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Technology and road safety

Technology is arriving steadily as an injury prevention tool to deter, detect, and remove dangerous motorists. Although red light cameras and speed cameras reduce traffic danger, the motorist lobby pushes back against law enforcement technology (see Inj Prev 2003;9:293–4). Another technology is also advancing. Post de facto evidence gathering “black boxes” have been used for decades in airplanes for understanding failures but they often remain unused in motor vehicle collisions. Canadian courts have now used their evidence for the first time. In a fatal collision, the black box helped explain what actually occurred. With massive damage to the cars and no skid marks, the police doubted the surviving motorist’s claim of only slightly exceeding the 50 km/h speed limit. Without good evidence, they would have accepted the survivor’s claim that the deceased motorist ran a red light. But the black box showed the surviving motorist was driving at nearly triple the speed limit. With that knowledge, the court convicted the driver of dangerous driving causing death and sentenced him to 18 months in jail. But as with law enforcement technology, the use of black boxes will undoubtedly come under attack. Researchers will need to promote the road safety benefits of black boxes with documentation (from www.cbc.ca/stories/2004/04/14/canada/blackbox_20040414; submitted by Peter Jacobsen).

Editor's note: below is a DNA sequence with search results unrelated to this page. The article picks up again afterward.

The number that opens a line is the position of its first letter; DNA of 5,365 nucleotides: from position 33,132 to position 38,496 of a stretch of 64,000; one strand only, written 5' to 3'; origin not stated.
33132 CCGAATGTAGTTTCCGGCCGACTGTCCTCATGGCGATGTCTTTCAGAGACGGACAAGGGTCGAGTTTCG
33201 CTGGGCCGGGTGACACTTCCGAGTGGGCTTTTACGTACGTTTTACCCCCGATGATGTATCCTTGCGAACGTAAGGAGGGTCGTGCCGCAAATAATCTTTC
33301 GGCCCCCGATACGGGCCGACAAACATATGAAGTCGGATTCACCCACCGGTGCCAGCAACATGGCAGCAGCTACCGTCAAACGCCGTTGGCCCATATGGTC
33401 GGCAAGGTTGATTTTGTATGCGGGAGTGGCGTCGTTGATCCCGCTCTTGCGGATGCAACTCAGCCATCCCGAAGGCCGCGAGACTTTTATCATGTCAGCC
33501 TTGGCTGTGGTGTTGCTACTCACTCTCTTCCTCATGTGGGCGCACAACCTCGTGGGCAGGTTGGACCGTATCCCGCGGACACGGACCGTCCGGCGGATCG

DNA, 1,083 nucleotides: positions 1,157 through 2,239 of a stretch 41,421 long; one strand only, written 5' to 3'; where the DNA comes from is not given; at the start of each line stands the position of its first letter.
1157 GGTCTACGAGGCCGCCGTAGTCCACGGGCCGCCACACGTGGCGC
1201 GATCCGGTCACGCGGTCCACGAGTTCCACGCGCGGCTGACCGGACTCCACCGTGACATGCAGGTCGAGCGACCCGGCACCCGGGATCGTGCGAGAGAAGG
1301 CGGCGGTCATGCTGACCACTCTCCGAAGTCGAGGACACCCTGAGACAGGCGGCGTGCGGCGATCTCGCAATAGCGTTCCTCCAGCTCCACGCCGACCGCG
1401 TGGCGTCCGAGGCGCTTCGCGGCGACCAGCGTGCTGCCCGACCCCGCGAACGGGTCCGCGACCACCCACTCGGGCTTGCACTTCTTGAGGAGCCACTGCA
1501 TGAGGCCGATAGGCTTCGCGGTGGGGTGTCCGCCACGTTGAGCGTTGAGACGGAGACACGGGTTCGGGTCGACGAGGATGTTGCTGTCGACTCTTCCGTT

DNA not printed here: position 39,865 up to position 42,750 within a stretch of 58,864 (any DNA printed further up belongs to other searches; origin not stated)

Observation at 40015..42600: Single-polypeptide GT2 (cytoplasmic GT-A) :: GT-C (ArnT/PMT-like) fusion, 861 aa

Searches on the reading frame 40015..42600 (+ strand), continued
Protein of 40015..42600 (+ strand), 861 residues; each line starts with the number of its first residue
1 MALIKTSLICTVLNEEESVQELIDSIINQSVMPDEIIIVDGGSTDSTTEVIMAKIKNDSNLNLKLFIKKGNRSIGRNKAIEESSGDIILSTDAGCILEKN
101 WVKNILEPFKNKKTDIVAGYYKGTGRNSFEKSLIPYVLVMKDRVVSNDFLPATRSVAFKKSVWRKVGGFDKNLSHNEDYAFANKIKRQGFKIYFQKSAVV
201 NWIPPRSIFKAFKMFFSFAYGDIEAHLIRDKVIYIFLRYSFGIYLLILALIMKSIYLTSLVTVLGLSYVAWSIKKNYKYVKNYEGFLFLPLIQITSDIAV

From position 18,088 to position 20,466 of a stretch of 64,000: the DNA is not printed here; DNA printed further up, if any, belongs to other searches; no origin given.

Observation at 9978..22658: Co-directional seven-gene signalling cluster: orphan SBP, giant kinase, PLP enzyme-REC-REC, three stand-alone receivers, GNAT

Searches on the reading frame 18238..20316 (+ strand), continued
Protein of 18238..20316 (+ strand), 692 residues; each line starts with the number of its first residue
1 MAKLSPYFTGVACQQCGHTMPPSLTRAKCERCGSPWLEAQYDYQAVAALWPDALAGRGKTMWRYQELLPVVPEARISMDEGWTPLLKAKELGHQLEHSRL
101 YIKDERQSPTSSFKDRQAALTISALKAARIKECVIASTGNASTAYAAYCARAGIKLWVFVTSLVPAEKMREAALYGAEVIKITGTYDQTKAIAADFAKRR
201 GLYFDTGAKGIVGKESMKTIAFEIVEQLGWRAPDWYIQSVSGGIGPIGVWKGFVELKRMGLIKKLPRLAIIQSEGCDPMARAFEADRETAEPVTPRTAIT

Responsibility and serving alcohol

The Australian High Court has ruled that a woman who, after drinking all day, was run down by a car, cannot recover from the drinking establishment on the grounds it should have cut her off sooner. Chief Justice Murray Gleeson said “the onus should not be on clubs to prevent injury to those who drank to excess” and wrote: “There are many forms of excessive eating and drinking that involve health risks, but, as a rule, we leave it to individuals to decide for themselves how much they eat and drink. There are sound reasons for that, associated with values of autonomy and privacy”. The decision was split 4–2, dissenting Justices argued that the club should have thrown her out long before, that it had a legal duty “to prevent her drinking herself into a state where she was liable to suffer injury”, and expressed concern that the decision would ensure clubs could profit from alcohol without accepting any responsibility for the harm it might cause (from Sydney Morning Herald, June 2004; submitted by Ian Scott).

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